Ruins of Sachsenhausen Cremation Ovens
The first crematorium was built at Station Z in Sachsenhausen in April 1940 and construction on the new crematorium began on January 31, 1942; it was completed and opened for use on May 29, 1942. The new crematorium at Station Z had two rooms where Russian POWs, who were Communist Commissars, were executed with a shot to the neck.
The photograph above, which shows the ruins of the cremation ovens in the former crematorium building at Station Z, was taken in the fall of 2002. In the background of the photograph, you can see a visitor looking at the map, which is on the east side of the ruins.
In 1953, the crematorium building was deliberately blown up by the East German government, and today nothing is left except the ruins of the ovens. When the former Sachsenhausen camp was made into a Memorial Site in 1961, the brick wall separating the Industrial Yard from the camp was moved so that Station Z could be located inside the memorial. The photographs on this page were taken in the fall of 2002.
On my first visit to the Sachsenhausen Memorial Site in the fall of 1999, Station Z was enclosed by a wire fence and there was no clear indication of where the gas chamber was actually located within the building.
The map at the ruins shows the location of the ovens and the route that was taken to carry the corpses from the gas chamber to the ovens. In the left-hand corner of the photograph above, one can see the obelisk, which is the monument to the anti-Fascist resistance fighters (Communists and Social Democrats) who were imprisoned at Sachsenhausen.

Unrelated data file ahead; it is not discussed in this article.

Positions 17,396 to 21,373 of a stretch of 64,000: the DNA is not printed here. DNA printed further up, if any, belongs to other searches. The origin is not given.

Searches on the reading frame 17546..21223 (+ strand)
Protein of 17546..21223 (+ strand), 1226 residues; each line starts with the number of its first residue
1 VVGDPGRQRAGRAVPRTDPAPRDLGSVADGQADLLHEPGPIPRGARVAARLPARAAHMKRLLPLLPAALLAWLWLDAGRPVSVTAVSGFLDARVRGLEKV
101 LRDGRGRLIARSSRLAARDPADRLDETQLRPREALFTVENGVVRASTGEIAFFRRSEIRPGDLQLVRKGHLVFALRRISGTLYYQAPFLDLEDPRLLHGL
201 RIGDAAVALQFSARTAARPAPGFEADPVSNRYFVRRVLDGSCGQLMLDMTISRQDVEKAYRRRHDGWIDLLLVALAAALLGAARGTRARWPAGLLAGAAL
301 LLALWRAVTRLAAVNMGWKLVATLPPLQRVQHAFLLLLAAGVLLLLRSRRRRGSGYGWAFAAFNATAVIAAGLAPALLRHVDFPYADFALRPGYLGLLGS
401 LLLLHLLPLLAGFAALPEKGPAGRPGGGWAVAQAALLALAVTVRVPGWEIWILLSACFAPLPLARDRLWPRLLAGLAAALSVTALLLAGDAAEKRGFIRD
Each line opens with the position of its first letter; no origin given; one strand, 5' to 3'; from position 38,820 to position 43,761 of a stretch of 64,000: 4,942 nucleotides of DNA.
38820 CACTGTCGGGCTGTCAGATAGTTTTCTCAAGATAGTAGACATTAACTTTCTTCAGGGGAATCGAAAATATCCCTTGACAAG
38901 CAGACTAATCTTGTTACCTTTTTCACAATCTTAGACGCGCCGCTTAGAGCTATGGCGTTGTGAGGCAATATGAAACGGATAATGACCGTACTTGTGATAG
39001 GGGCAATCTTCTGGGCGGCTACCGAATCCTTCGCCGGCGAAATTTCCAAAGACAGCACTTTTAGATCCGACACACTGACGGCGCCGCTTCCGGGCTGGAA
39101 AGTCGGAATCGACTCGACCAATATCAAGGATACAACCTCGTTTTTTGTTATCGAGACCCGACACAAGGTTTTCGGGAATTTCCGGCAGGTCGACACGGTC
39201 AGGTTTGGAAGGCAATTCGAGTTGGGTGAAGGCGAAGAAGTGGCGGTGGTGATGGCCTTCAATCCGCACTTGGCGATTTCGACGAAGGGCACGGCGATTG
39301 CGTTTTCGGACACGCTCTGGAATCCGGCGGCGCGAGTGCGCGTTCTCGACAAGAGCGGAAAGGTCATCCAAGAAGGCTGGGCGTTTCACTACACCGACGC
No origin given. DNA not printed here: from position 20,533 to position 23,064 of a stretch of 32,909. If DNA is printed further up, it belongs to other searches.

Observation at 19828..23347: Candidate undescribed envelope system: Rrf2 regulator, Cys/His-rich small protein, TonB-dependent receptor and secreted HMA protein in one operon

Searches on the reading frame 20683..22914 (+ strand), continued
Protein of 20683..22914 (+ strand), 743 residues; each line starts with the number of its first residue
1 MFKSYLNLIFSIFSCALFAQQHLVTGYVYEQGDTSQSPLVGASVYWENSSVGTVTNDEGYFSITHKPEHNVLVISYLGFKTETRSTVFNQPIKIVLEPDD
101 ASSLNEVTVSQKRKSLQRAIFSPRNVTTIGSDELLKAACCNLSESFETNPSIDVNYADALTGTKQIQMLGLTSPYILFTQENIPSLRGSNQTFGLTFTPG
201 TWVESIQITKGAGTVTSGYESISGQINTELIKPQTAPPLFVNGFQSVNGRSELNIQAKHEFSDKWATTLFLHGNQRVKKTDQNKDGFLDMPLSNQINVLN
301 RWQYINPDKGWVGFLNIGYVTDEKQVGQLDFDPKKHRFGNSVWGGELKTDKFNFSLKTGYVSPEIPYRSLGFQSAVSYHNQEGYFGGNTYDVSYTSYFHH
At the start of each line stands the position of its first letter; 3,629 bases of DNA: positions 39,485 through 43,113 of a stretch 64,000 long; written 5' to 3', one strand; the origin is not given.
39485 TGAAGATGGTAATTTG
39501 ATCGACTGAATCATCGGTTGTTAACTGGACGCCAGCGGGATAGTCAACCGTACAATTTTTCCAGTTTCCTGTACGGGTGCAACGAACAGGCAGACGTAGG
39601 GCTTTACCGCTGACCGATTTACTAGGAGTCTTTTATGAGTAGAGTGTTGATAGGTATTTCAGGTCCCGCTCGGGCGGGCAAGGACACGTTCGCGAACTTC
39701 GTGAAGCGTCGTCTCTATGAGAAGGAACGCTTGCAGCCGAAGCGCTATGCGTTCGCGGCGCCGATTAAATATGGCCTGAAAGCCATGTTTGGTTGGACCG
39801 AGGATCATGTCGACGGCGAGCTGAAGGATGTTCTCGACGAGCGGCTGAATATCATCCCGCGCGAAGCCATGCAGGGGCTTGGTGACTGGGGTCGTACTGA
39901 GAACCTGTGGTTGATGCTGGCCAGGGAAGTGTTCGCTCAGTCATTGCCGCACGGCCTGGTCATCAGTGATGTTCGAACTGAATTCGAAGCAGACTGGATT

The ruins are covered by a large structure, held up by concrete columns which you can see in the three photographs below. This area was originally on the west side of the wall that separates the Industry Yard from the prison enclosure. A section of the wall has been moved back so that the ruins of the crematorium can now be accessed by visitors from the former prison enclosure, which is now the Sachsenhausen Memorial Site.
The photograph directly above shows the large concrete structure which was built to cover the ruins of the crematorium at Station Z, the execution site at Sachsenhausen. The roof of the structure leaks and water from the rain the night before was dripping onto the ruins when I visited in the fall of 2002.
The wall shown on the left side of the photo separates the Industry Yard, where the inmates were forced to work, from the prison enclosure, shown on the right side. The monument shown on the right side of the photo was built in 1961 when the former concentration camp at Sachsenhausen was turned in a Memorial Site to honor the Communists and Social Democrats who opposed the Nazis. At that time, Sachsenhausen was located in East Germany, which was a Communist country.
Sachsenhausen was primarily a prison camp for political prisoners, German criminals and homosexuals; it was not intended to be an extermination camp for the genocide of the Jews. When I visited the Memorial Site in the fall of 1999, the blue and white flag of Israel was flying at Station Z. On my return visit in 2002, the flag was gone.